SAM is a significant public health problem in many developing countries, including Ethiopia. Various factors determine the treatment outcome of these children admitted to the stabilization centers. In this study, we developed and internally validated a model to predict mortality (the most devastating outcome of SAM) among children younger than 59 months who were admitted to the in-patient treatment centers. Predicting the risk of mortality among SAM children is essential to provide appropriate care/clinical decisions (admitting high-risk children in ICU) that can avert the risk of death among those children having the high predictive probability of mortality.
The incidence of mortality among these children throughout the course of treatment was 14.03% (11.6, 16.8), which is higher than the expected death rate from SAM according to the international sphere standard's reference (6). In our study, a combination of eight factors that related to the child demographic characteristics (age), medical complications (HIV/AIDS, heart failure, and anemia), type of SAM (children with mixed forms of SAM), and the medical care being provided (children who didn’t receive antibiotics, folic acid, and vitamin A) predict mortality among SAM children with a classification accuracy (AUROC) of 0.81, which is a good accuracy according to diagnostic accuracy classification. Likewise, our model consists of easily obtainable information in routine clinical practice to be used by both mid and lower-level health professionals in the primary care settings. Almost all (8) of the characteristics can be found registered in the medical recording of SAM children and/or from history taking.
A study by Van den Brink and his colleagues predict mortality among SAM children by fecal volatile organic compound (VOC) analysis through grouping VOC profiles according to other important clinical characteristics such as degree of edema, medical complications, comorbidities, antibiotic prescription, HIV, very low anthropometry, and age with an AUC of 0.71 (23). The former study predicts mortality with fair accuracy, which is lower than the current study. This could be due to the addition of different clinical parameters in the current model that have an additive effect in impairing the normal physiology of SAM children, resulting in greater AUC in our study. Moreover, examining the existence of VOC in the fecal components of SAM children may not be easily obtainable information in routine clinical and public health practice, particularly in a low-resource setting, which makes the model less practical.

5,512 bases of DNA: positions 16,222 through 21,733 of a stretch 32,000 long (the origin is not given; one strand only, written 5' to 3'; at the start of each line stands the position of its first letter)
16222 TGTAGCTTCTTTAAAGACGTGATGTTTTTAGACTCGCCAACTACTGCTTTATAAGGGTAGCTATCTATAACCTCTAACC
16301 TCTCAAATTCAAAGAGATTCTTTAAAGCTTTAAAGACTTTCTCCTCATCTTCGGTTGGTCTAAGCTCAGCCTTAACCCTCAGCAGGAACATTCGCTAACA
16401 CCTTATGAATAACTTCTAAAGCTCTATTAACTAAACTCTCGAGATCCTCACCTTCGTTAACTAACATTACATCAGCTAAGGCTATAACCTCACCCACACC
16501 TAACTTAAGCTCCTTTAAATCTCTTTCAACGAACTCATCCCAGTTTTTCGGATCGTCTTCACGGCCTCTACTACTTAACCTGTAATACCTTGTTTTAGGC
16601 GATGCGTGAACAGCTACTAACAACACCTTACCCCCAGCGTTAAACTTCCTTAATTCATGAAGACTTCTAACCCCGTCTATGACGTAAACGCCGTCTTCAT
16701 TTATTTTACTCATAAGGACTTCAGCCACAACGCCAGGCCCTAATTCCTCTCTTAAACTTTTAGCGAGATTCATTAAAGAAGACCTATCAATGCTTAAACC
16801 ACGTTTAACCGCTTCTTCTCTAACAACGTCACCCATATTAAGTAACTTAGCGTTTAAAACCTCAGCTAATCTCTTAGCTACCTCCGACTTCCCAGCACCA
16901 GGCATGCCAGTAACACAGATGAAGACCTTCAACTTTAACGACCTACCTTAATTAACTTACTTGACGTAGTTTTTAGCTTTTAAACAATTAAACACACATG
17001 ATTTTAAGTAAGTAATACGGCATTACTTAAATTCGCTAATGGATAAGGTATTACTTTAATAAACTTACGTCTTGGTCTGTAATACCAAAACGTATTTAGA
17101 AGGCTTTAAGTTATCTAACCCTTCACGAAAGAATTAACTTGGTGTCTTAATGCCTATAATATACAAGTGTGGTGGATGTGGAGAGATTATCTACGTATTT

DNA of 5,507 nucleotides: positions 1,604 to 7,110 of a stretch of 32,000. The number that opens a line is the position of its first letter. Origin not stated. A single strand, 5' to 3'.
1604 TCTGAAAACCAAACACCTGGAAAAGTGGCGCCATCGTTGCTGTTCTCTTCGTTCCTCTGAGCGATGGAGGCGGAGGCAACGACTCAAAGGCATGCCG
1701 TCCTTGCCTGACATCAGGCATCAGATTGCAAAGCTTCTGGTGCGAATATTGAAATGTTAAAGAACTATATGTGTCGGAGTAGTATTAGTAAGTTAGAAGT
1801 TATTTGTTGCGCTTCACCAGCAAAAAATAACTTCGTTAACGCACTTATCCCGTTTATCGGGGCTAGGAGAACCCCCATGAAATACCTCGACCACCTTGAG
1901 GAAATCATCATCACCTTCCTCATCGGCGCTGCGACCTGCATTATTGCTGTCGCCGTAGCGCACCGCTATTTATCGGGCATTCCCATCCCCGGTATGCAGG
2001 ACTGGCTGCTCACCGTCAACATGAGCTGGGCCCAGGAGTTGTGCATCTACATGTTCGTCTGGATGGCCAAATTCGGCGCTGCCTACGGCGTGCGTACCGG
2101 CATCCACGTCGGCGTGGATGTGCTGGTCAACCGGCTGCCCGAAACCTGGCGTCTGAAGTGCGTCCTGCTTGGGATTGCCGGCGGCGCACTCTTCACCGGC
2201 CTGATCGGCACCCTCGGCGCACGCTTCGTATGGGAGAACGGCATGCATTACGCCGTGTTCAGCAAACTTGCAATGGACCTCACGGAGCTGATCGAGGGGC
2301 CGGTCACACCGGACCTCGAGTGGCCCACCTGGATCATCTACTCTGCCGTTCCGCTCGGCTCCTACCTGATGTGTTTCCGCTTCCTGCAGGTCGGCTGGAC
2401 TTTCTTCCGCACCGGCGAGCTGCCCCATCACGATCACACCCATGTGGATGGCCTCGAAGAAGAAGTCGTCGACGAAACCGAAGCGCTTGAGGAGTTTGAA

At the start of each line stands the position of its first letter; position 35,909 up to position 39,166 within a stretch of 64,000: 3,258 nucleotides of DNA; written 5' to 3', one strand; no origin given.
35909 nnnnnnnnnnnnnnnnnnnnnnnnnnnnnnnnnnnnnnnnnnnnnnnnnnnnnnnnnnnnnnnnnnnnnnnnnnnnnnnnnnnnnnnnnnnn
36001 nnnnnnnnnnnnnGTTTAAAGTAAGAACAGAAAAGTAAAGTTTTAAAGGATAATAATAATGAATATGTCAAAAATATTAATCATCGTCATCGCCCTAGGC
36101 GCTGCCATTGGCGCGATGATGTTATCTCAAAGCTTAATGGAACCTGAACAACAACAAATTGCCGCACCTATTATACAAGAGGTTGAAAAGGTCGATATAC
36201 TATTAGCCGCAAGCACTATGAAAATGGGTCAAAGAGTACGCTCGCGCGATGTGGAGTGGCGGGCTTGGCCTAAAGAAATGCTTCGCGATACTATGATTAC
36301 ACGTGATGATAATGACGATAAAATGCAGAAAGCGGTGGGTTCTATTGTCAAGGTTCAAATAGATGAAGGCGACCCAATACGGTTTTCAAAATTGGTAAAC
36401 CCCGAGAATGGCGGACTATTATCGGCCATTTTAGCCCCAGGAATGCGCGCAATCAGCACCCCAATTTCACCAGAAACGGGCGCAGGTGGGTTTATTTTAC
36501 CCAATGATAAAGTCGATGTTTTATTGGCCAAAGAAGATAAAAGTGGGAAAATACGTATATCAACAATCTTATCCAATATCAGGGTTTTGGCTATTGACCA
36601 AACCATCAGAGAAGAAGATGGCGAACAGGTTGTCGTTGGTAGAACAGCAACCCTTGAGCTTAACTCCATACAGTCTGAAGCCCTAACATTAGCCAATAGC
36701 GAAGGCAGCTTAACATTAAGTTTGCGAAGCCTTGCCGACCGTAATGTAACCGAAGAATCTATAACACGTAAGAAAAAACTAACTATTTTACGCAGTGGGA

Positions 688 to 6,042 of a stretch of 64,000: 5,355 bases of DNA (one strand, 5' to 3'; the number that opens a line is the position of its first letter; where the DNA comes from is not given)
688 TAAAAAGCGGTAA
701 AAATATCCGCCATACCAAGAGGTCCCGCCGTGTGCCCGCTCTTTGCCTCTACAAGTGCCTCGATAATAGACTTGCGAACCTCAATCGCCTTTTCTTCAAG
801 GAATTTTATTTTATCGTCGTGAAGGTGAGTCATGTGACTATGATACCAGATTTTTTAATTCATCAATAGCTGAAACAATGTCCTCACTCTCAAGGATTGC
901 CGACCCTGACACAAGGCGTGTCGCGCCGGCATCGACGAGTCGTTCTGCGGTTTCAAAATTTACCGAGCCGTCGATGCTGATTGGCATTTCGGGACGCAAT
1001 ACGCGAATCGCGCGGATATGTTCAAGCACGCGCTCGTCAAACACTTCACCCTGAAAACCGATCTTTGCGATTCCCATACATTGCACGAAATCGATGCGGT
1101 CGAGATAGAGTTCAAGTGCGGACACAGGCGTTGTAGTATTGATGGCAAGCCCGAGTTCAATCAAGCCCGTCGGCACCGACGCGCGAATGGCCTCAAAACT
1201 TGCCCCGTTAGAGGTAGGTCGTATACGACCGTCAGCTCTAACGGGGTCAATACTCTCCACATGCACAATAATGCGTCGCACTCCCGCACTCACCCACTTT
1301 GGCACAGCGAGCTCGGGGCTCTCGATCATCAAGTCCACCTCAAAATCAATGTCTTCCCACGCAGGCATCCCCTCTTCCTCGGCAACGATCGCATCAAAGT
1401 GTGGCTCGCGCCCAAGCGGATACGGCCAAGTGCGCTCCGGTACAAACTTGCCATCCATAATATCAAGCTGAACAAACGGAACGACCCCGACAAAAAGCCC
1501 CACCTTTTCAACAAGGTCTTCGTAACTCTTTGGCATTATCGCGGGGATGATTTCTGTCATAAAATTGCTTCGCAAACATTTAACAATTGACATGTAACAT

This study has different strengths. Firstly, we used an adequate number of participants with the outcome (mortality) that ease the process to construct the model using arguably enough predictor variables. Secondly, we internally validated our model using bootstrapping technique resulting in a small optimism coefficient, indicating our model is less sample dependent and not overfitted. Thirdly, our prediction model is constructed from easily obtainable demographic and clinical characteristics of the children that make it applicable in primary care settings. However, the following limitations of this study should be considered while interpreting the findings. External validation of the model would be required before using it for the clinical decision-making process in another context. Although we have an adequate number of participants with the outcome, having a relatively low number of overall participants did not enable us to validate the model in separate datasets. Lastly, since the data were extracted from the medical recording of SAM patients, some deviation in data quality is expected. Nevertheless, the model will provide its maximum benefit provided that all the required predictor information is collected.
The study implies that providing special care/clinical decisions (admitting high-risk children in ICU) using the model has a higher net benefit than not providing special care (not admitting all SAM children in the ICU) regardless of their risk threshold.